Wed, 25 June 2014
The SQL Subquery
So, what is a subquery?
First and foremost, let’s get the jargon out of the way. A subquery can also be referred to as a nested query. It’s just like having a nested
What’s very important to note here is that the SQL subquery can almost always be re-written as a
More info on this via http://howtoprogramwithjava.com/session49
Mon, 16 June 2014
After having talked about all the SQL Aggregate functions, there’s one more topic that goes hand in hand with what we’ve already learned… The
This particular keyword allows us to take a bunch of data and mash it all together into matching groups and then perform aggregate functions on those groups (like
You might ask yourself why you’d want to “mash together” a bunch of data. The answer to this is best explained with an example, but let me try to put it in regular words before we jump into our example. Grouping data together allows us to look at aggregate data in relation to unique piece of data (or rows), a typical use case would be to group all the matching data together so you can get a count of the number of occurrences of specific data. An example related to grouping and counting could be a presidential election, you’ll have all the votes in a database and you’ll want to group that data together to get the total votes for each unique candidate...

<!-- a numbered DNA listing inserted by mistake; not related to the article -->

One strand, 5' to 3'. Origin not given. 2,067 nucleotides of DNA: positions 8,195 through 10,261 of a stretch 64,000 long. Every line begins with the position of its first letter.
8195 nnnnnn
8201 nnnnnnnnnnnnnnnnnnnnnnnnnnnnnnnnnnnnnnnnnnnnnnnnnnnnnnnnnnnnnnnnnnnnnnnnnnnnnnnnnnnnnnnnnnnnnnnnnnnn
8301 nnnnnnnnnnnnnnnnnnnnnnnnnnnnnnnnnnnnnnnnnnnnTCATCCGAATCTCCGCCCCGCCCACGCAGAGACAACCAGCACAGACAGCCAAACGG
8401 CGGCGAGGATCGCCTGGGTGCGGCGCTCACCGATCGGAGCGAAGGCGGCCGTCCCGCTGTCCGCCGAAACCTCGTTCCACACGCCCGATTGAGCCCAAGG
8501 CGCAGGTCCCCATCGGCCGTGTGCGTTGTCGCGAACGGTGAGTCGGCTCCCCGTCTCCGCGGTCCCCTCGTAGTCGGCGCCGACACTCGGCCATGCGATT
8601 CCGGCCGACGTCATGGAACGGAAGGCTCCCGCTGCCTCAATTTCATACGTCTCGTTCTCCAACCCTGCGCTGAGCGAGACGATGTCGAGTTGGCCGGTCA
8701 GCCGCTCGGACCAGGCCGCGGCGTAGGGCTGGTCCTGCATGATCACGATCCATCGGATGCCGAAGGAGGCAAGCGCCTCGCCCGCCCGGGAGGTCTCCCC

For more info, check out the show notes via http://howtoprogramwithjava.com/session48
Thu, 5 June 2014
In today’s podcast episode you’ll be learning all about the aggregate functions that exist in SQL.
What the heck is an aggregate function? Well that’s what I’m going to try and teach you today, and I promise, it’s not a difficult concept to grasp. Just think of an aggregate function as a method that you’re calling that will process data in your database and return a value. Obviously the returned value will depend on which of the aggregate functions you choose to use.
So that begs an obvious question, what are the aggregate functions that we can use in SQL? I’m glad you asked, here’s the ones that I use all the time in MySQL:
Okay, great! So now we know what the names of these functions are, now let’s see some examples of them in use!